The Algona Upper Des Moines from Algona, Iowa on October 31, 1957 · Page 21
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The Algona Upper Des Moines from Algona, Iowa · Page 21

Algona, Iowa
Issue Date:
Thursday, October 31, 1957
Page 21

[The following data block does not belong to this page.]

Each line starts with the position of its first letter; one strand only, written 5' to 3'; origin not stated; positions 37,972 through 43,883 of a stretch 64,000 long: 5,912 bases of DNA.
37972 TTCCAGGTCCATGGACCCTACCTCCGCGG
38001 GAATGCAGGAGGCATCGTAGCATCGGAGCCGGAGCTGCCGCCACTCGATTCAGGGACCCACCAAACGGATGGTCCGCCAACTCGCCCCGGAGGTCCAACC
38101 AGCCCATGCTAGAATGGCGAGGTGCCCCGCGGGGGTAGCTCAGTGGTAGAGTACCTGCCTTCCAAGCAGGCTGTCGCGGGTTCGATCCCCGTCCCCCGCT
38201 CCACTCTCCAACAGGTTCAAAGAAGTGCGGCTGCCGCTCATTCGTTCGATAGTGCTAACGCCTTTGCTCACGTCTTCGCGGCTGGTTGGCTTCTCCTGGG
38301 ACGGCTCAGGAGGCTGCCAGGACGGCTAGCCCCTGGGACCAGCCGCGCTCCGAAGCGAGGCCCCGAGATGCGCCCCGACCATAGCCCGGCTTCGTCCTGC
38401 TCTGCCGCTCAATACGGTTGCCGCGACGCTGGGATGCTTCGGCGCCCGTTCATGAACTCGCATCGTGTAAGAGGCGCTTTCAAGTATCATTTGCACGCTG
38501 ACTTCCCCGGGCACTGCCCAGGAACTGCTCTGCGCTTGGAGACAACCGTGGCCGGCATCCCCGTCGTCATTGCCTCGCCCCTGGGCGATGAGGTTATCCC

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Webster City Here Friday For Final Home Grid Tilt hdgli tefKJoPs football team, out <« action since the Clarion contest here Friday, Oct. 11, is ateted to host Webster City's powerful Lyn* at the fair- grounde here toifcofrow right <Frtday, Nov. 1) at ?:SO in the final home fray of the year. The Bulldogs will be three or four touchdown underdogs in the game, despite the fact the locals are in third place and the Lynx fifth at the present time in the North Central Conference standings. A scheduled meeting between the Bulldogs and Humboldt's undefeated Wildcats at Humboldt last Friday night was cancelled due to flu and marked the second straight contest skipped due to illness by the locals. At present it is not known if the game will be made up later. The Bulldogs already have a makeup game with Iowa Falls at Iowa Falls on the docket next Tuesday, Nov. 5, at 7:30 p.m. and it appears unlikely that the Humboldt game can be re-set after that. Two Week Layoff Coach Harold Shufart's crew began its first real workouts in more than two weeks Monday in preparation for \^ebster City. Many of the squad members are still weak from the effects of flu attacks, but it is hoped practically all will be ready for the Lynx. Webster City is one of th% finest clubs in the loop, a fact that escapes view when looking at the team's 2-3 conference mark and 3-3 season record so far. The Lynx have lost their three games by a total of only nine pointy and have outscored all opposition, 127 - 48, during the year. Hampton edged to a 7 - 0 win, Eagle Grove took a 21 - 20 decision and Humboldt a 14 - 13 verdict to account for the three defeats. Webster City has a big team that features fine running and passing attacks and will unleash its fury against the Bulldogs in an attempt to run up the score and salvage not only a better conference finish but a portion of lost prestige. At the same time, the surprising Bulldogs will undoubtedly give it all they've got in the way of effort to stay in the game all the way. Will Need Spetd Algona's attack will be based on the quick running sorties of Jim Cowan, one of the top quarterbacks in the league, and the throwing arm of quarterback Dave Richardson, whose passing has been kept under wraps-dilri ing the team's' first- threVon** ings. If necessary' conditioning and contact work was accomplished during the past three days by the locals, an exciting game is on tap tomorrow night. Only one conference gartW was played last, Friday. Clear Lake swept past Hampton, 28 - 7, to get its first conference win of the year as the other six loop teams were idled by flu. Standing* W Humboldt 5 Eagle Grove 4 ALGONA 2 Iowa Falls 2 Webster City 2 Hampton 2 Clarion 1 Clear Lake 1 L T 0 0 0 0 0 0 John Intermill Has 657 Series John Intermill of Titonka proved to be top bowler all the way around at Hawkeye Lanes this week with a 657 series that included linos ol 234 and 233. Other men over 200 were Chuck Muliin 22B, Bill Prior 202, John Levy 201, cnuck Davis 217, Bob Skilling 203, Mont* Sccbba 204, Harold Lampright 202, Ron Taylor 225, Louie ^ilbride 208, Ernie Lavrenz 201, Denny Lickteig 210, John Rash 206, Art Groen 211 and Jack Haag 202. Mary Muliin Of Wesley Hit 221 Mary Muliin of Wesley swept all honors at Algona Lanes during the week with a 221 line. She topped not only the women, but also all male keglers. Other gals over 160 were Charlotte Baldwin 171, Irma Dee Cook 177, Carol Godfredsen 190. Helen Kirkland 178, J. Mertz 160. L. Wilhelmi 184, P. Snyder 186, Vera Erpelding 162, E, Kunz 161, B. Hamilton 168, Ruby Murtha 100 and Bertha Thuente 161. Men over 200 were Zeke Winkel 205 and Don Christensen 201. It was the second week in a row for Winkel at the head of the men's list. GRID GUESSERS CONTEST By Ol' Man Mose An Algona student attending OreigMon University, Bill Robinson, took first place in last Saturday's Grid Gues- •ers contest. He hit 1? games correctly, the only one to do 66. A tie for second and third developed between Janet Kay Steffen and Mrs Orville Kinden, both of Algona, so they will divide money for second and third places. Each had 16 games correct and a high game total of 49. Actual high game total was 43. Three other entries also had 16 correct, Tom Renefick and Sig Wood of Algona, and Joyce Riebhoff of West Bend. Hitting 15 of the 20 game* correct were Mrs Robt. Shillington, C. P. Sehlievert, Mrs Lee Kenyan, Bob Devine, Jerry Rupp, Ricky Slobe, C. S. Pearson, Mrs Lewis Gilbride, Mrs Lowell W. Smith, Jim Abbott. R. R. Moe, Ed Mawdsley, all of Algona.; Keith Bollinger, Fenton; C. B. Robinson, Corwith; Mrs Art Dimler and Robt. Nielson, LuVerne; La- tnont Janson. Bancroft; Jim McDonnell, Whlttemore; Harold Schmalen and Roger Fehr, West Bend; Kenneth Bunkofttke, Ames; and Mary Alma O'Brien, Bode. Vast numbers missed 15, 14 and Id games, and the occupant* of the Mourner's Bench for this week are Bill Res*let of Algona. with eight correct, and Mrs Henry Strunc of Bancroft with nine correct. ' Another nice, fresh batch of games will be found on the football contest page in today's Upper De« Moines. Juki be sure and get your entry in at our office or postmarked by Saturday noon. Tidbits From fve/yn havr Acres At Britt Sold An Acre HARD-LUCK Tom Greenawald of Anamosa has been having a streak of bad luck recently. It all started when he suffered burns on his face and hands when splattered by grease. Then he had to have six stitches taken in his leg after crashing through a barb wire fence, then later he contacted pneumonia. Now he is sidelined •again*.* with a sprained thumb and ankle, suffered while playing touch football. A total of 460 acres of land in the Kent Estate was sold last week for $162,380. Buyers were Mrs John Kreigsman of Pekin, 111. and her son Martin of Cisco, 111. There were about 200 at the sale, mostly land men and agents. The land was first offered in separate quarters, with high bids being placed by Fern Huling on the home place at $330 an acre, Clarence Schaefer on the southeast quarter at $318 and Menno Rodenius on the remaining 150 acres at $310. Finally on the total lunyj sum, the three Britt area farmers pooled their efforts in bidding. Bids on the 460 acres (started at $320 per acre, the average of what the other bids had been. When the Illinois bidders got to an average of $353 they got the 460 acres. They said that they would continue to have Ben Arndorfer operate the place. Much of the other stuff sold at the sale was from the pre-ppw*r equipment age, including homemade tools. Dennis Schoby Elected To Head County Boys 4 - H The 22 boys 4-H clubs of the county held their annual election October 23 at Algona. New officers elected were—Dennis Schoby of the Algona 4-H club, president; Gary Banwart of Garfield Hustlers, vice-president; David Kollasch of Greenwood, secretary-treasurer; and Pat Vaske, Ramsey club, reporter. New officers will attend a district officer training school at Britt, October 30 to make plans for the annual county training school for all club officers. Aaron Anliker of West Bend, county vice-president, was in charge of the election. Campaign speakers, candidates and voting delegates in attendance in addition to these officers elected were — Tom Nurre, Bancroft; Duane Hilbert, St. Joe; Wayne Arndorfer, Algona; Albert Kollasch, Bancroft; Bernard Schade, LuVerne; Daniel Skow, Wesley and Roger Keith, Plum Creek. KREMLIN Mrs Harry Sinn of Independence had a phone call from the Kremlin in Moscow recently. The call came from her daughter, Mrs Robert Carson, who is now on a flying tour of 19 countries with her husband. For MAYOR of ALGONA I Stand For TAX ECONOMY MY RECORD: 40 Years Resident of Algona Successful In My Own Business Have No. 1 Credit Rating and I PAY MY BILLS * This election reminds me of a story about a fellow running for mayor who was giving a lengthy speech with a lot of thick salve thrown in. Finally he sat down. The candidate's wife sitting in the rear turned to a fellow sitting next to her and asked "How did you like my husband's speech?" The man thought a minute, then replied: "A half hour's rain would have done a lot more good." (This Ad !ai*rt*d By Fro It Vwt, C*adld»U for Mayw) Mrr. Emtna Dehneri came the . thfr c-von ing and brought 1he completed atghan fur our tii >n. ll is a beauty, as 1 said bf'fore, and is nice sixo. The work beautifully done too. » * * A man came to the back doer the other day selling carrots. He told Esther he knew the Dr. Knyi^n who owned my home year* ago and added that he had his first looth pulled by him in the hoiis-C' where he maintained an office. In fact the old office was where my bed stands. There'.' a difference, see? The man was Clarence Hayes of Rodman. » * » We have been enjoying some delicious fish brought to us from Les Pa? by John Kain and Gordon Kuhn who relumed not long afio from one of their famous fishing trip. They .had excellent luck and their adventures are interesting. * * * I was sorry to learn of the d*ath a few months ago of Robin I'elleymounter of Osage. He was a well known former Algonan and a brother of my aunt Mary Henderson Long. Be was about 70 and hf:d been custodian of a school at Osage many years. * * * Hazel Lusby, Lizzie Post and 1 left Friday, Oct. 18 for Davenport to visit till Tuesday with the A .L. Longs. I believe this is the fifth annual visit. The main point is we have a wonderful time and it seems very dull at home when 1 get back. We left my yard at eight o'clock and by the time we reach- ' ed Waverly we were hungry. Last year we discovered a very good place to eat, right on the highway as we drive into town— a good parking space and out far enough to be roomy. It was early for the noon meal so 1 settled for ham, an egg, toast and coffee, the largest breakfast I've eaten, in months. We continued on highway 3 to Dubuque and there we called on the Rev. and Mrs Robert Holz- hainmer. We had been told about the old mansion that is the parish house and were anxious to see it. It is a three stories, red brick house of 22 rooms, all huge, with high ceilings, long windows, and at the top a glassed-in turret from which one has a magnificent view of the Mississippi river. The first floor is given over to church actvities and Father Bob's office. The second floor is used by the faily, all large rooms and very pleasant with many windows. The third floor is unused but has a ballroom which could probably tell interesting tales ol pa iliyeties. ' Also on this floor"^" other bed rooms. It must have been an elegant place full of entertainments and family gatherings back in. the 6u's. To cover the entire place was quite an expedition which I didn't undertake but settled for reports from "the girls." Ruth Raney, mother of Meredith Holzhammer, had told me quite a lot about it and it interested me greatly. I am glad to have seen as much of the place as I did. » * * We'decided to take a look at Lotas college — the group of fine buildings and the beautiful campus. It is very hilly and we wondered how students could get back and forth over snow and ice. Skiis would be the answer. Enroute home we drove to Mount Vernon to take a look at the new library which was recently dedicated at Cornell, also a hilly campus and equally as beautiful as Loras. Then we passed- Coe college at Cedar Rapids as we thought we did very well as to "education." • * » From Dubuque we drove to Clinton, following the river as closely as possible, went through Le Clare, "Buffalo Bill's" birth place, past the museum named for him, through Beltendorf where the Alcoa company is located, and past the huge building which houses the project — the largest factory under one roof in the United States — po$sibly the world. I've forgotten the exact status. We reached Davenport about 5:30 and didn't even "unload." Abner said he was taking u.s out for dinner, a celebration of his birthday. So out to the shopping center where we went to a lovely restaurant where delicious food is served, * * * We were joined Saturday by Eail Bradley of Muscaline, a former Algonan and neighbor. Later in the afternoon Mr and Mrs Max Miller also former Algonans joined us for an afternoon of cards and dinner to which they had been invited as f u rt h e r celebration of Ab's birthday. We went to the same restaurant and thus time I switched from chicken to shrimps. We browsed around the stores after dinner, then home for more cards. hotel. This is always a high light of our visit there because of the exerlient food, thf wide variety of it and the nice surroundings. After dinner we called on the Millers. Their home is a little honey and I am sure they musi enjoy their screened and glassed in breezeway and brick patio very much. We enjoyed the Millers so much, the Saturday association and the Sunday call. * * * from there we drove to Moline to see Betty and Raymori Henry and the daughters Patty and Kathy. As usual we lost our way. "Brad" said "Go that way", Ab said, "No, go this way." Blanche and Lizzie had other ideas. I kept comparatively quiet and 1 firmly believe if Hazel had been let alone she'd .have found the place with no trouble. You'd think after going there three years in succession we'd be able to drive right to the place. When \ve goi there we didn't go in for Betty was in bed with the flu. Ray mon had recovered from a slight case, Patty was still coughing, so after a brief visit, we headed for Davenport. Monday was another big day- dinner «t the Blackhawk with "Brad" as host, and the "musketeers" went to see "Around the World in Eighty Days." It was highly entei'taining but I like the acoustics of our Algona theatre better. Thus ends a fine vacation and it seemed pretty dull when I got home Tuesday night. We had perfect weather while we were gone but rode home in a drizzle which sometimes got right down to the business of a real rain. * * » Interesting side lights on the trip—When Lizzie came across the alley Friday a.m., armed with a suit case and square card board box, we took for granted ft was a hat box. It got tossed around on the back seat, no one treated it with respect, so you can imagine Hazel's and my surprise when Lizzie took out a perfectly lovely angel food cake .placed it on the kitchen table at the Longs, and proceeded to frost it. And she must have been physic because Abner's birthday was Thurtdcy, October 31, If*? « fl or»o (ffc.) MppW Oft M<ltft(it § « - •-" • • " ~ -"•-"----"^"'^^ «tt~- — Ml- I-., I.. A Friday. So out came soflhl* c«t>- dles arid his age was outlinod. (I won't tell on him. 1 ) Ha/el is a woman of many res- cources and when Lizzie lost an ear ring down the cold air register in the'hall, it wag a question of how to get it. The register was in sojid and it would have taken i carpenter to get it out. Hazel said. "Takf a wire clothes hfin'ger. Straighten out one end. * tiAofc; 6f it stud t&h <rat the ear tint." In t«rs tinie than it takes H write about ii, h«d retrieved the A dontflf Ml ef «tvk*». If you want to se* JWmfc of Wie lovliest scetrery yWi «** iirffcjjlfte, drive frofn heft* to ttebwqtte. Ht> matter what time of y*s«, ft Ife lovely beyond destription. ^^~~ ^ ~W f -X^*N. *' WITH SAVINGS And You'll Never Go Over The Brink There's no special secret about saving money. Did you ever add up $2.00, $3.00 or $5.00 saved p<* week and how much It become* in a year? Betide*, we add to your regular savings our regular dividend — to keep it growing. You can »ave by mail, too - |u»t 'tend it in' - we'll do the rest. Home Federal Savings & Loan Association Originally Organized 1917 All Deposits Insured To $10,000 ALGONA, IOWA we storied the dey by going to thu Congregational church, a new, modernistic building. This church is all on one level, just a little step onto a wide porch and into a broad and long hall. It is a relief to me to find public buildings that style o! architecture. The cluss rooms, dining roum and office opened oft' long corridors and wi-re well lighted with many windows. Thu pews were comfortable with foam rubber cushions. • » » Sunday noon we ate a smorgasbord dinner at the Blackhawk WHEN YOUR LITTLE PIGS "GO TO MARKET" THEY'LL DO BETTER FOR YOU BY GOING The WESTERN BUYERS WAY Call CYpress 4-2411 In Algona or Contact Any of the Friendly Western Buyers Folks Listed Below... You'll Find Western Buyers "A Good Place To Do Business" We Pay For Good Hogs? These "Friends & Neighbors" Represent Western Buyers In Your Community and Appreciate Doing Business With You. 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